Performing Arts Teaching Staff
- Mrs A Joy: Curriculum Leader
Why Performing Arts is Important
Performing Arts (Drama, Music and Dance) has many benefits, including developing creativity in students, affecting their emotions and impacting on their personal development.
Performing Arts is significant to a child’s individual development. Working in small groups and performing on stage teaches students to be well-organised, more self-confident and improves their oral communication skills that are essential to speaking clearly, lucidly, and thoughtfully. It also develops the students willingness to work cooperatively, independently and under pressure with clear deadlines.
Not only does it allow the students to explore a range of topics through practical skills but it also develops social skills and gives the students a range of tools to apply in their future careers.
Music lessons aim to develop the musical talents of all pupils, regardless of ability. At the end of the course, students have a grounding in the elements of music, and are able to compose and perform music and discuss the subject with reference to relevant technical terms. Above all, the aim is that students enjoy Music and gain an increased understanding of the subject for their future lives.
Performing Arts has a range of cross-curricular links across the Key stages such as: exploration into some of Shakespeare’s most known pieces, historical events and periods to coincide with topics in Humanities.
Teaching and Learning in Performing Arts
Students have a unique opportunity in Performing Arts to develop their practical skills in Drama, Music and Dance as well as learning how to recognise others skills in performance and be able to evaluate successfully in detail. In Music and Drama lessons students work alone or in pairs and all students have a folder in which their classwork/homework is kept in.
Key Stage 3
At key stage 3, students are allocated one hour of Drama and Music each week.
The schemes of work within Drama focus on introducing a range of drama skills and techniques in which students will develop their understanding of, in preparation for the GCSE course if they choose it as one of their options at the end of year 8
In year 7 Drama, students will explore the topics – Missing, Greek Theatre, Pantomime, Fairy Tales, Physical Theatre and Character Development. In year 8 Drama, students will explore the topics – The Hillsborough Disaster, Craig & Bentley, Romeo and Juliet, Monologue Development, Slapstick and Radio play.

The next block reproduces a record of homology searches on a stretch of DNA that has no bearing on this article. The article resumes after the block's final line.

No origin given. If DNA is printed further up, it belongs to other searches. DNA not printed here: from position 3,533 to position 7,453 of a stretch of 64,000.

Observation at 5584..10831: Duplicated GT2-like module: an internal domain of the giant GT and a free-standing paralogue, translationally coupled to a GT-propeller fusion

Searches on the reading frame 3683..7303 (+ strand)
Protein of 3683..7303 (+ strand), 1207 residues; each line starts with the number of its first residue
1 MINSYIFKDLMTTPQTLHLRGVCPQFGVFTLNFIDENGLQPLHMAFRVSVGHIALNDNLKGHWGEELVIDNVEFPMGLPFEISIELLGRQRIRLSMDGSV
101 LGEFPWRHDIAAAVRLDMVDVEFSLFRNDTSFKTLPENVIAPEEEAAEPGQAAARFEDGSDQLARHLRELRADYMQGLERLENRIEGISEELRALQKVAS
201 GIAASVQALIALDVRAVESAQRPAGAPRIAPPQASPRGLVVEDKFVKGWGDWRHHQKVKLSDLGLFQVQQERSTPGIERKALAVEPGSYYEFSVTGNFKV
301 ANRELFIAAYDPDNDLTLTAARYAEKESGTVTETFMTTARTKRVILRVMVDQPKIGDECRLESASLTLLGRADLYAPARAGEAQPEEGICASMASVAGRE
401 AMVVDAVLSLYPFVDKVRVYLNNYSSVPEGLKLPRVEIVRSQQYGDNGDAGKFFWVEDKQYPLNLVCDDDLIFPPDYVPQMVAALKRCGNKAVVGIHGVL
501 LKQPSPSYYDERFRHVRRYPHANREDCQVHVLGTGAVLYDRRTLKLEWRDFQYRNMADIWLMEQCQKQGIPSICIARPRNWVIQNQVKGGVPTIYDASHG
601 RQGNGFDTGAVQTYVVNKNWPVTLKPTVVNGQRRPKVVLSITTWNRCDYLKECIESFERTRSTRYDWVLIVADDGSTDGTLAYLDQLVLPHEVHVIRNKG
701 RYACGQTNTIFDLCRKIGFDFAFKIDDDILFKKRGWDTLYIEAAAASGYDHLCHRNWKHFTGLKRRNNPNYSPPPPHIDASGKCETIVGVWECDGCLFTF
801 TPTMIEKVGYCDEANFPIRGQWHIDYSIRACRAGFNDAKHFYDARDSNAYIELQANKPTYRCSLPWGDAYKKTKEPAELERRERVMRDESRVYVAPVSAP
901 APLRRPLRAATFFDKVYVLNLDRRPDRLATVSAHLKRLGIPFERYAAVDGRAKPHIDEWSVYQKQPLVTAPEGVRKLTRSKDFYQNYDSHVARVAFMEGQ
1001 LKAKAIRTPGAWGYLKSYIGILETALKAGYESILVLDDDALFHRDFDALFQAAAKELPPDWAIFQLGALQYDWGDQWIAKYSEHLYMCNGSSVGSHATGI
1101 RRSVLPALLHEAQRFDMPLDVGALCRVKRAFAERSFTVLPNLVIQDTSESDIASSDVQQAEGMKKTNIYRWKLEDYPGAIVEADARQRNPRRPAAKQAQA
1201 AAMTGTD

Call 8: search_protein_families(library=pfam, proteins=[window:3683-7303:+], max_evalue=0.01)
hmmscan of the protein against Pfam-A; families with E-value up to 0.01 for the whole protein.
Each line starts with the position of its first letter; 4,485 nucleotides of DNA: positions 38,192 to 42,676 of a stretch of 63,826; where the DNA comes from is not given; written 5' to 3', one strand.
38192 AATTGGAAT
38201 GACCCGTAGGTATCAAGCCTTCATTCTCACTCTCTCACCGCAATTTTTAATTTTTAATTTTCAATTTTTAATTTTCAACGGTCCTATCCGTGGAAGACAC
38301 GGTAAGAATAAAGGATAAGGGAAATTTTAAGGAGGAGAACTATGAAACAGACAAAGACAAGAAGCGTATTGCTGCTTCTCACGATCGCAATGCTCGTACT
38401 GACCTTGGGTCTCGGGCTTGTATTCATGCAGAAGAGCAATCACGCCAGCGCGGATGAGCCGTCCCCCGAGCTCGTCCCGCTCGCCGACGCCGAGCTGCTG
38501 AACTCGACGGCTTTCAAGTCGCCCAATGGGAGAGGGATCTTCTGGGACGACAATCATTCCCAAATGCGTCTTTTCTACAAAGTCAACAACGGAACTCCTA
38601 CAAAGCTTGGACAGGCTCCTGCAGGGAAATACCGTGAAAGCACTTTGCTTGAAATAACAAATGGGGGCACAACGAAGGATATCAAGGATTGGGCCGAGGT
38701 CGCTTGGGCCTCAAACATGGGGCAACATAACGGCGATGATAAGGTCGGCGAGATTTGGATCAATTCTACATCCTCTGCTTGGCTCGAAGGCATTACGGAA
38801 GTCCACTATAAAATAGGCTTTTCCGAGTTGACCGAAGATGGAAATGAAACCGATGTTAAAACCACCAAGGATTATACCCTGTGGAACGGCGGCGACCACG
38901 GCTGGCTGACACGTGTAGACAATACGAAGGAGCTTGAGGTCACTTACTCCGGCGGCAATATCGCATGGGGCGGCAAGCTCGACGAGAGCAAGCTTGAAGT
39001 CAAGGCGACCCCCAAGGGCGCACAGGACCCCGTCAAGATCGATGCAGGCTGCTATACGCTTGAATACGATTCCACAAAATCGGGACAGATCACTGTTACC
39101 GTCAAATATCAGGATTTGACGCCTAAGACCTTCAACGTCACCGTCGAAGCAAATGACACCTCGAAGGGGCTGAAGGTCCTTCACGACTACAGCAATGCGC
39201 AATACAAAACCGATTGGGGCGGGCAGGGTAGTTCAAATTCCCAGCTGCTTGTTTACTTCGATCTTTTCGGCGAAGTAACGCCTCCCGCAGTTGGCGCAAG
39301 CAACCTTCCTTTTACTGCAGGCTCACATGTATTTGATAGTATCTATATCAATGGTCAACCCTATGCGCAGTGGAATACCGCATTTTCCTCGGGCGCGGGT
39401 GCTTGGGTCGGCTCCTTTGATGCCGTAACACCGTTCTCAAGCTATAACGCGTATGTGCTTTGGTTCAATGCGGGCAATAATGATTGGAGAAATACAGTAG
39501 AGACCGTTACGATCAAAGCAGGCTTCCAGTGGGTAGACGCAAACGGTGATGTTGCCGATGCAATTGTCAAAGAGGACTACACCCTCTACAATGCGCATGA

The Scheme of Work in Music is broken down into discrete but interlocking modules. In Year 7 Music, students look at many of the basics of music – rhythm, melody, timbre – through the study of topics which are taught through keyboard work. Topics include Instruments of the orchestra and Music from India taught through performing and composing. In Year 8 Music, more complex structures are considered, including the use of chords, through the study of topics which include the performance of a 4 Chord Mashup, Song Composing, Canon and Ground bass, The Beatles and Music of The Orient.
Key Stage 4
In Year 9, Performing Arts students have the chance to learn a musical instrument free of charge and Music and Drama lessons have a performance focus in preparation for skills needed in year 10. In Drama and Music, students will be introduced to the GCSE specification and therefore be more equipped for their mock examinations in year 10.
Depending on class sizes at KS4, students do have the opportunity to combine all three disciplines by studying V-CERT Performing Arts which is a vocational alternative from GCSE Music and Drama. For this course, students are expected to take part in 2 to 3 showcases a year and complete coursework alongside this to gain the qualification.
On the AQA GCSE Drama course students complete 3 units. The first is a written exam which is taken in the Summer term of year 11 that consists of three main sections: Multiple choice, Set text focused questions and Live theatre review – in preparation for this students will go and visit a live piece of theatre in London.
The second unit is devised performance where students will be given a range of stimuli in which they need to choose one and create a short performance based on it and alongside this students will complete a written drama log showing how they have developed their ideas, met their targets and an evaluation of the piece as a whole.
The final unit is ‘Texts in Practice’ where the students study a play chosen by the teacher (recent texts being Blood Brothers, The Curious Incident of the Dog in the Night-time and Noughts and Crosses) and rehearse and develop their theatrical skills in 2 contrasting extracts which are then watched and marked by an external examiner.
The links to the GCSE specifications for our Performing Arts subjects can be found below: